In the 60's my Mom took over my job as Manager of the Golden Gate Riding Academy after I left because of a divorce with my first wife. It was there that she became a "legend" among her friends at the stables for her outgoing, friendly as well as "take no guff" personality and delicious cooking. Her Parties for the stable crew and mounted Policeman were truly memorable to say the least. Her experience at the stables taught her how to delegate responsibilities and she has used that talent to her advantage over the years with those of us who are willing to help her when asked (or coerced) with food. My cousin Ray Lark can attest to that as he has helped her more than anyone including her own son on projects ranging from plumbing, gardening,Washing machine repair, painting, and home maintenance, etc.
My mother had a short but enjoyable happy life in her "senior" years with Jim Britt
former professional boxer and Bar owner. They traveled in their RV to Thousand Trails resorts often accompainied by her sister Marion and Ed LaFranchi. When "Jimmy" could no longer care for himself my mom became a fulltime dedicated caregiver for nearly 10 years.

Mom started a tradition in the family years earlier for her Thanksgiving gatherings at her home on the river. A place where each of us felt special and welcome and a place where we knew we would be loved,hugged and well fed with her Turkey dinner and special Pumpkin Chiffon pie and cakes that are "to die for". We have seen her at her best and at her very 'BEST' with her "hackles" up and have learned that she minces no words nor hides no emotion and you can "forget about it" when it comes to political correctness. If anyone got out of line at Rosies they were put in their place with the diplomacy and swiftness of an Army drill sargent. Anyone who knows her will tell you that she speaks her mind and you definitely know where she's coming from.
I'll never forget calling my mom to tell her that I wanted her to meet my "new" love.
Her initial response was "Oh no not again, after what you have been through with women?" I finally convinced her that Kimberley was the one girl in my life who is a real friend and this would be forever. Before the call ended I mentioned that Kimberley was kind of self conscious about the size of her feet. I asked my mom not to say anything or stare at her feet. She responded "Oh I wouldn't do that".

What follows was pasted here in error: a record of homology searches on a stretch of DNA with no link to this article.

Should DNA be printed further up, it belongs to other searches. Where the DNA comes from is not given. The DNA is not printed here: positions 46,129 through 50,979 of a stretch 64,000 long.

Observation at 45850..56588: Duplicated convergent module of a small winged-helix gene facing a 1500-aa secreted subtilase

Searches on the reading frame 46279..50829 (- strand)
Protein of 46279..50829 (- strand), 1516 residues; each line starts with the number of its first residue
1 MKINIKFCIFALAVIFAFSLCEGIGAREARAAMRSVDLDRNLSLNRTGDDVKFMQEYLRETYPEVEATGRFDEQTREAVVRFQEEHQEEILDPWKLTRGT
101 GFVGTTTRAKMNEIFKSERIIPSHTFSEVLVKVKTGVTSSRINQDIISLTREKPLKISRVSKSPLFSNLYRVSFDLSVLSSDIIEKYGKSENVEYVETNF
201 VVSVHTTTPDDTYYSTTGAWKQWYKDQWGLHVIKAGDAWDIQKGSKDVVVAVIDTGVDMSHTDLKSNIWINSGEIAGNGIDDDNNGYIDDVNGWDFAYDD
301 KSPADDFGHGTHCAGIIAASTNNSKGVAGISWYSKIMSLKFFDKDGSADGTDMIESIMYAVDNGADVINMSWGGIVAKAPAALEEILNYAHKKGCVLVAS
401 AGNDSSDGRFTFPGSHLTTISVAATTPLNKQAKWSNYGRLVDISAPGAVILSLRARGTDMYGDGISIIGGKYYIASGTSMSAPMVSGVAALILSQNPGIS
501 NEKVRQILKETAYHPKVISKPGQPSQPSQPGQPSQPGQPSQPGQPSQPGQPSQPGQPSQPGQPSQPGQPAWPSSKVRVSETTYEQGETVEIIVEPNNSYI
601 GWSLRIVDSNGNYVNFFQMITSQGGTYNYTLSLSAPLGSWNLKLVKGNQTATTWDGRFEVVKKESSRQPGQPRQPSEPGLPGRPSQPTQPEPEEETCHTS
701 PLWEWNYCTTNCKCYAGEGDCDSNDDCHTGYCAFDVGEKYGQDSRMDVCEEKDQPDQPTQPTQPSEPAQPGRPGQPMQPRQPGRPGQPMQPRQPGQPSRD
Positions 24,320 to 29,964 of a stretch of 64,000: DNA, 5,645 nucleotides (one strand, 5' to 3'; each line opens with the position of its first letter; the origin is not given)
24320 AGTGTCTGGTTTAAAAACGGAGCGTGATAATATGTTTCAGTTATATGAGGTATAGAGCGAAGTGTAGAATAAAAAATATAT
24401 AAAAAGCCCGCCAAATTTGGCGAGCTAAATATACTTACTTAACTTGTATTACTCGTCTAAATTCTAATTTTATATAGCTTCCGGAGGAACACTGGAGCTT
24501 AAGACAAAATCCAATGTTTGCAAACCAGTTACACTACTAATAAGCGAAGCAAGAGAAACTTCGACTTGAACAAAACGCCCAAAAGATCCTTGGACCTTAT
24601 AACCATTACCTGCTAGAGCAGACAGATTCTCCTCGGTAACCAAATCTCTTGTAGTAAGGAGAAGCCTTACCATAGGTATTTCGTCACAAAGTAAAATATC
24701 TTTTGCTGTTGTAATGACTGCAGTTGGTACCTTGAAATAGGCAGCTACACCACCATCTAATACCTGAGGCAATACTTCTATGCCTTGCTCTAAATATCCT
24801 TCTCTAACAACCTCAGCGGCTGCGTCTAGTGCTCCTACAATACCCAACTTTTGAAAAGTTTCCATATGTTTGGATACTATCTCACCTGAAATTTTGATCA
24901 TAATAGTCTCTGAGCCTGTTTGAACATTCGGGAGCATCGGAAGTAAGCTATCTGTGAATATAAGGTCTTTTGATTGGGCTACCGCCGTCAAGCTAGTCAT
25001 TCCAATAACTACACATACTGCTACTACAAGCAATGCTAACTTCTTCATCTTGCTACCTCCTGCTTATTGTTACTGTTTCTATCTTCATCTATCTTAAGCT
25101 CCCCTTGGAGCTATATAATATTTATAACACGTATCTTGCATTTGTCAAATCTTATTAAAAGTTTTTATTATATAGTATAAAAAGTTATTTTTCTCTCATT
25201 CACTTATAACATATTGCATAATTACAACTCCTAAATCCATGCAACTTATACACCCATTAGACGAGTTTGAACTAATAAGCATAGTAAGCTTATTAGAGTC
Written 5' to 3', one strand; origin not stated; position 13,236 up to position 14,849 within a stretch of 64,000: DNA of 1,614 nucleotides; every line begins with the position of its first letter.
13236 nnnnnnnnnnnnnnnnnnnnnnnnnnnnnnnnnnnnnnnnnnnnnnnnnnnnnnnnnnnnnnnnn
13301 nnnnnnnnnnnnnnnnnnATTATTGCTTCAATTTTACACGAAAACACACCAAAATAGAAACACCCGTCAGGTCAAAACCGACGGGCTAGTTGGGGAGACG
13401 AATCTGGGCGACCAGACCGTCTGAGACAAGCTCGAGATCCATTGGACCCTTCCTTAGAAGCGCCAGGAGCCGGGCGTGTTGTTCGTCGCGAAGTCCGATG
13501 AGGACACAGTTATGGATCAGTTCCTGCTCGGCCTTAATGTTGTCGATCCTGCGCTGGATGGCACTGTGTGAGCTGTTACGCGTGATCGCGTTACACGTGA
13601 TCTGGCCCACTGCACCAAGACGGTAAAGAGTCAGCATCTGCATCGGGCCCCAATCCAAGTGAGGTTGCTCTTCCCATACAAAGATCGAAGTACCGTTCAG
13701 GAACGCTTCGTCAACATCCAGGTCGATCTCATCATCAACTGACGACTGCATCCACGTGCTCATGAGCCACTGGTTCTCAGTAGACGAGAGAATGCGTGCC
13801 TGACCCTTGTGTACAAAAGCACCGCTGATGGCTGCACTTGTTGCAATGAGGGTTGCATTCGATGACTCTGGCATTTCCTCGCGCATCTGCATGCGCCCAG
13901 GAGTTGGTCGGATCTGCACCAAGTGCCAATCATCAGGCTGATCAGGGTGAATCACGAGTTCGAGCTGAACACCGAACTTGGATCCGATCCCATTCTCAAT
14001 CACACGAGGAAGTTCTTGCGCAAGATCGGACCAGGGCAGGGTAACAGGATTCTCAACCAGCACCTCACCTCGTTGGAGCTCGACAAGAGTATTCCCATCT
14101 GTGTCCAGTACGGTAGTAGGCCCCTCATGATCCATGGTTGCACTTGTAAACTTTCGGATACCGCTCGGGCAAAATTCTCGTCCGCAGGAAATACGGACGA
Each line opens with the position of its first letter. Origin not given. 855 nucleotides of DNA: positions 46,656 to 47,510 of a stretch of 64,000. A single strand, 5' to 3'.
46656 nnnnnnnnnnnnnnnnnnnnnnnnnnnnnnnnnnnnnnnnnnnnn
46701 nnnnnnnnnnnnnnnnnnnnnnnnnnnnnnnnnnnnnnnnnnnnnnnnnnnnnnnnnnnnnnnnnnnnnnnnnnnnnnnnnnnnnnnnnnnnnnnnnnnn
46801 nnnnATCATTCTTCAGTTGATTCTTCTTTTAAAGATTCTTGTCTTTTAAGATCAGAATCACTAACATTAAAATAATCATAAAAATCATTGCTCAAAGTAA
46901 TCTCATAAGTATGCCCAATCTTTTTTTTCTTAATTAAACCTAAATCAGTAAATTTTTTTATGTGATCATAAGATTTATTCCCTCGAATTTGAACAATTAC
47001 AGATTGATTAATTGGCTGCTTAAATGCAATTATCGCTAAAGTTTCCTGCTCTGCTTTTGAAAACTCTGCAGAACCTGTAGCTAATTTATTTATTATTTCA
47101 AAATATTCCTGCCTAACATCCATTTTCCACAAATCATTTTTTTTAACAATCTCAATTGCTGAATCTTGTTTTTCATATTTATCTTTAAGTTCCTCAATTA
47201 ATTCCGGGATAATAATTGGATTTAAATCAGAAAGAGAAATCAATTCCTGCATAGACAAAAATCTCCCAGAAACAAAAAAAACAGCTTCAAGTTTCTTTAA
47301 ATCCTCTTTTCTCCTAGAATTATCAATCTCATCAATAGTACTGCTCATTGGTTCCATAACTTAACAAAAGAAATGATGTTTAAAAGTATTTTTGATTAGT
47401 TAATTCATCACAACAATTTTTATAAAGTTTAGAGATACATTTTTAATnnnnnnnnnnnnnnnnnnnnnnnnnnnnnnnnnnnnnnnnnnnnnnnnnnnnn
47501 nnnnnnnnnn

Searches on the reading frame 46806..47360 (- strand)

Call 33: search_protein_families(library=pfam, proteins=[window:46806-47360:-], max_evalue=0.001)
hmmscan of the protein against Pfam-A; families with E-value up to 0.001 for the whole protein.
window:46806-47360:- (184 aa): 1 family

The day we arrived at my Mom's house and walked into her living room the first thing my Mom did was look closely at Kimberley's feet and say "You're feet aren't so big honey"! That is the definition of embarrased. A true character she is and always will be. She has weathered and survived many health problems along the trail of life and still going at the age of 90. Her wealth cannot be measured in her bank account or by material things. It is measured in her toughness of character, spirit for life,loving personality and a beauty that comes from within.


Russell said...

one day I was driving a friend home in Martinez, CA. I went by a fellows house that was pretty much covered with neon signs. Lo and behold there was one from my youth....Jimmy Britt's Bar neon sign with Jimmy's profile and the moving boxing gloves! I had to turn around, go back, and stare at it for awhile!

Owlman said...

Thanks Russell I have wondered where that neon sign ended up.
I have passed this information on to Jimmy's only son Jim Britt Jr.

Ter'e said...

Funny thing happened today. Into my memory banks popped "Jimmy Britt's Inn" and the small part of my life spent in Guerneville. I have no idea where it came from - but there it was and here I am google-ing Jimmy Britt's Inn - thus, finding your blog.
My parents moved my sister and myself to Guerneville after my father had a car accident and was partially crippled. He had been a saloon owner in SF, owning a bar called The Port Hole. TPH opened in 1948, the year of my birth, and closed in 1952, when my dad had his accident after driving while intoxicated. Shortly thereafter, we moved to our summer house in Russian River. I well remember playing in the waters there and being such a happy kid.
Many many times we went to the Jimmy Britt's Inn. I have photos of my sister and I sitting in the buckboard wagon out front. I have pictures of Jimmy and his wife - tho I cannot remember her name. I would have been 4-5 at the time. By the time I turned 6, we had moved to Las Vegas for my parents to try their luck there.
I had not thought about these things in many years. Good memories of life in Guerneville and playing with a neighbor named Perry White.
Thanks for the memories.

Ter'e said...

I have just realized, your original post was 5 years ago!!!!
I must be getting slow on the draw. Did not catch that one.

Terry Schulz said...

Hello Ter'e Thanks for your comments about living in Guerneville and Jim Britt.
Jims wife's name was Sally.